EMA coun­ters the aca­d­e­mics who crit­i­cized the can­cer drug ap­proval process

As more can­cer drugs are ap­proved and prices con­tin­ue to rise, ques­tions have cir­cu­lat­ed on whether these drugs are ex­tend­ing pa­tient sur­vival or im­prov­ing qual­i­ty of life. A re­search ar­ti­cle pub­lished in the BMJ last week re­viewed the ap­proval of drugs by the EMA from 2009 to 2013 and not­ed that most drugs en­tered the mar­ket with­out ev­i­dence of sur­vival ben­e­fits or QoL. But rather than re­fute the BMJ ar­ti­cle’s find­ings in a re­sponse pub­lished Thurs­day, Francesco Pig­nat­ti, head of on­col­o­gy, hema­tol­ogy and di­ag­nos­tics at the EMA, wrote that the ar­ti­cle’s find­ings “are not sur­pris­ing to any­one fa­mil­iar with can­cer drug de­vel­op­ment.”

Vinay Prasad

The BMJ re­search is part of a large and grow­ing num­ber of ques­tions cir­cu­lat­ing on gains made with re­cent can­cer drug ap­provals. “When there were sur­vival gains over ex­ist­ing treat­ment op­tions or place­bo, they were of­ten mar­gin­al,” the UK and Lat­vian pro­fes­sors who con­duct­ed the re­search not­ed in its con­clu­sion.

Vinay Prasad, as­sis­tant pro­fes­sor of med­i­cine at Ore­gon Health and Sci­ence Uni­ver­si­ty, has been a vo­cal crit­ic of the wave of re­cent ap­provals and wrote the ac­com­pa­ny­ing ed­i­to­r­i­al to the BMJ ar­ti­cle, in which he called the reg­u­la­to­ry sys­tem “bro­ken.” He’s pre­vi­ous­ly writ­ten in Fo­cus on how most can­cer drugs “cost too much and give us too lit­tle” in re­sponse to an op-ed in Fo­cus on a JA­MA study he co-au­thored.

Back in June, Richard Paz­dur, FDA’s di­rec­tor of the On­col­o­gy Cen­ter of Ex­cel­lence, al­so dis­cussed in a blog post how to mea­sure pa­tient ben­e­fit with can­cer treat­ment.

EMA Re­sponse

Francesco Pig­nat­ti

Pig­nat­ti of­fered four rea­sons why in many sit­u­a­tions “demon­strat­ing a clear ef­fect on sur­vival or QoL is not fea­si­ble and a ben­e­fit can be shown on the ba­sis of oth­er end­points”:

  1. Over­all sur­vival may be dif­fi­cult to de­tect be­cause con­trol-group pa­tients in a ran­dom­ized clin­i­cal tri­al “switch to the ex­per­i­men­tal treat­ment af­ter pro­gres­sion, or mul­ti­ple sub­se­quent lines of ef­fec­tive treat­ments ‘di­lute’ the ef­fect of a drug used in ear­li­er lines.” In such cas­es, EMA says, pro­gres­sion-free sur­vival (de­fined as “the time dur­ing which treat­ment can in­duce and main­tain a re­sponse or at least de­lay the growth of can­cer”) has been the ef­fi­ca­cy out­come used for ap­proval.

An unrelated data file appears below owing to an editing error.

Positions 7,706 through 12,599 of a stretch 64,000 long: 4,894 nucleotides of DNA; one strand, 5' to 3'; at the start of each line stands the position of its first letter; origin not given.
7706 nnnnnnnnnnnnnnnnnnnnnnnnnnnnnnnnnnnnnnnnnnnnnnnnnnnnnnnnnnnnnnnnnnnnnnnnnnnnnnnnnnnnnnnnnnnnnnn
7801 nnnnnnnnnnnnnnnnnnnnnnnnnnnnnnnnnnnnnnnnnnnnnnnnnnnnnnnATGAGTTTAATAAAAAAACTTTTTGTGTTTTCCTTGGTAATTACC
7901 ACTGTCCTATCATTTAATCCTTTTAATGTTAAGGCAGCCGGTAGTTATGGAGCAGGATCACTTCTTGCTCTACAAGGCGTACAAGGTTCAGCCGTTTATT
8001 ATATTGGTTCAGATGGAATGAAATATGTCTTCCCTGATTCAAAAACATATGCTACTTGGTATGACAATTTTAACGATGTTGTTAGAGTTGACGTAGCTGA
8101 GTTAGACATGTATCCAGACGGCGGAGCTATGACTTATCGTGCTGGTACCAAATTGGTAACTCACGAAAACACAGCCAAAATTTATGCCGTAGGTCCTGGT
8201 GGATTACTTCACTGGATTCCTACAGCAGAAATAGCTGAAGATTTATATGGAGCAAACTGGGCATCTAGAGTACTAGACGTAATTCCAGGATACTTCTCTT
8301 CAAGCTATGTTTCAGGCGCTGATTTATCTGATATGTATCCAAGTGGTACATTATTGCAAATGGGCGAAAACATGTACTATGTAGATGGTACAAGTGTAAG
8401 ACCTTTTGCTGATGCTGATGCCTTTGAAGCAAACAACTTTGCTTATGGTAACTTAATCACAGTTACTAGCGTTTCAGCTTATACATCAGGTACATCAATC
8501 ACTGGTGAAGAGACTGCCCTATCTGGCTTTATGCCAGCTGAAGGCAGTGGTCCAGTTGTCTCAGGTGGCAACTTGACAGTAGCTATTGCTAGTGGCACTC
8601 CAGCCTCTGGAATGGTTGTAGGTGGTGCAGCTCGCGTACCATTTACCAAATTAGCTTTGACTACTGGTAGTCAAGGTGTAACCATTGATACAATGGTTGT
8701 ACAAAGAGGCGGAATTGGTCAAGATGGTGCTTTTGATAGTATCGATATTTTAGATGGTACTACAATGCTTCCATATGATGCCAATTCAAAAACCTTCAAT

2. When tu­mor shrink­age and re­sponse du­ra­tion are ob­served on the ba­sis of a sin­gle-arm tri­al in a well-de­fined pop­u­la­tion with high un­met need, RCTs can be con­sid­ered un­eth­i­cal or in­fea­si­ble, and ear­ly ap­proval mech­a­nisms are used. Though he cau­tions that this “ap­plies to a mi­nor­i­ty of cas­es and re­quires that the course of the dis­ease is high­ly pre­dictable, that there are no good ther­a­peu­tic al­ter­na­tives and that there are suf­fi­cient sup­port­ive clin­i­cal and non-clin­i­cal da­ta to show a pos­i­tive ben­e­fit-risk bal­ance.”
  3. In terms of QoL, he notes that this “is rarely used as the pri­ma­ry ef­fi­ca­cy end­point in can­cer clin­i­cal tri­als and con­vinc­ing clin­i­cal ben­e­fits in terms of QoL are on­ly rarely shown. This, how­ev­er, does not mean that EMA does not val­ue such stud­ies, which are en­cour­aged even if of­ten they do not lead to ro­bust con­clu­sions.”
  4. And fi­nal­ly, he notes that “gi­ant leaps” in ben­e­fits are “rel­a­tive­ly rare” and the Eu­ro­pean So­ci­ety for Med­ical On­col­o­gy Mag­ni­tude of Clin­i­cal Ben­e­fit Scale used by the re­searchers in the BMJ ar­ti­cle “was nev­er de­signed for the pur­pose of clin­i­cal de­ci­sion-mak­ing and was main­ly con­struct­ed on the ba­sis of on­col­o­gists’ views rather than a sys­tem­at­ic eval­u­a­tion of pa­tient pref­er­ences.”

Pig­nat­ti adds that con­duct­ing tri­als “ac­cord­ing to the most rig­or­ous method­ol­o­gy is strong­ly en­cour­aged” but is not “a pre-req­ui­site for ap­proval pro­vid­ed that ex­ist­ing un­cer­tain­ties can be ad­dressed on the ba­sis of the to­tal­i­ty of the da­ta, in­clud­ing fu­ture stud­ies, where ap­pro­pri­ate … re­strict­ing ap­provals of can­cer drugs on­ly to sit­u­a­tions where there is in­dis­putable ev­i­dence of im­prove­ment in sur­vival or QoL will not im­prove the lives of can­cer pa­tients.”